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To the OP do your research and take as long as you feel comfortable. You will find a lot of open people on these and other boards that will share their experiences, good and bad. You need to find a surgeon you can trust with your life. My surgeon had one death due to pulmonary embolism. Well guess what, anyone that has any type of surgery can die of PE. There were also a lot of rumors and drama flying around about my surgeon around the time I had my surgery. He called me and we talked for 20 minutes and I was confident in my choice. I went with his CREDENTIALS. You will also find a lot of people trying to use scare tactics just because they know someone who knew someone that allegedly died from surgery in Mexico. I'm sure you've had people that told you you don't even need surgery and you can just lose the weight the right way with diet and exercise. Same concept. It's your body, your life, your decision. Trying to find a surgeon with 0 complications, 0 deaths, 0 pain, 0 nausea will be impossible. Surgery is an art not a science. Good luck with whomever you choose.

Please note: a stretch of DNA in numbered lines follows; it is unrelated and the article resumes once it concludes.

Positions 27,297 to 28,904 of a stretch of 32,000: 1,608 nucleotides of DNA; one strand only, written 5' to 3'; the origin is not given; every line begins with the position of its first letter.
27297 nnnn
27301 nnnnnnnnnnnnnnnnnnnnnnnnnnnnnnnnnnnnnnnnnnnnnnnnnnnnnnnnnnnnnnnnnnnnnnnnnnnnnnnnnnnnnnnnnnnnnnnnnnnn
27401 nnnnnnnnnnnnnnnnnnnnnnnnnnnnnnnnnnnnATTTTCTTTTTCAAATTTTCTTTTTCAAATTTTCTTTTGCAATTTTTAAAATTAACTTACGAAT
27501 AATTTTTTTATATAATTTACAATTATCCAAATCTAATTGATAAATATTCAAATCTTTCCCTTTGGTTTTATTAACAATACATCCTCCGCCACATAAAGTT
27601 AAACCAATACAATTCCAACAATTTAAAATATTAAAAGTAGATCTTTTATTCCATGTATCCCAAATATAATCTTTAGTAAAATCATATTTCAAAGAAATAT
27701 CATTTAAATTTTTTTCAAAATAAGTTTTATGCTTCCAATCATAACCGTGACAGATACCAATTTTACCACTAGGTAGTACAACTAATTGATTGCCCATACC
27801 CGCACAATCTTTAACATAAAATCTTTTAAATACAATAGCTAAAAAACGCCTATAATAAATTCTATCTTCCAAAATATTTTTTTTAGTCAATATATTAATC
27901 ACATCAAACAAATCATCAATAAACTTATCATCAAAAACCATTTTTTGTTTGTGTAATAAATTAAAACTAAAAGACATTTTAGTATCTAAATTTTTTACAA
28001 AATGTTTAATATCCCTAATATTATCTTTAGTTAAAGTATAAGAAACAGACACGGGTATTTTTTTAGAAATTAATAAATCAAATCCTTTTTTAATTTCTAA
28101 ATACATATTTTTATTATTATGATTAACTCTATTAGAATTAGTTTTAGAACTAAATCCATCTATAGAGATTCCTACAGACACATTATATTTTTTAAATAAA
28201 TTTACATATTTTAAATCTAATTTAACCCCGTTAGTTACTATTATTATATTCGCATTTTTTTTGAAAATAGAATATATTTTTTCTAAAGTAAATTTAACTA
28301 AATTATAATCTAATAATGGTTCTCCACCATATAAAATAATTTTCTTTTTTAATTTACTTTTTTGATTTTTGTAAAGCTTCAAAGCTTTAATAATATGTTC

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There's a very real opinion in America, particularly among those affiliated with the healthcare industry, that the only place in the entire world to receive adequate healthcare is America.

As someone who has lived overseas for much of the last nine years, I'd have to point out there there is perfectly adequate and quite often SUPERIOR care elsewhere. America's system is so bogged down with bureaucratic restrictions and liability concerns that oftentimes finding a good doctor just to help you get over routine illnesses can be a problem.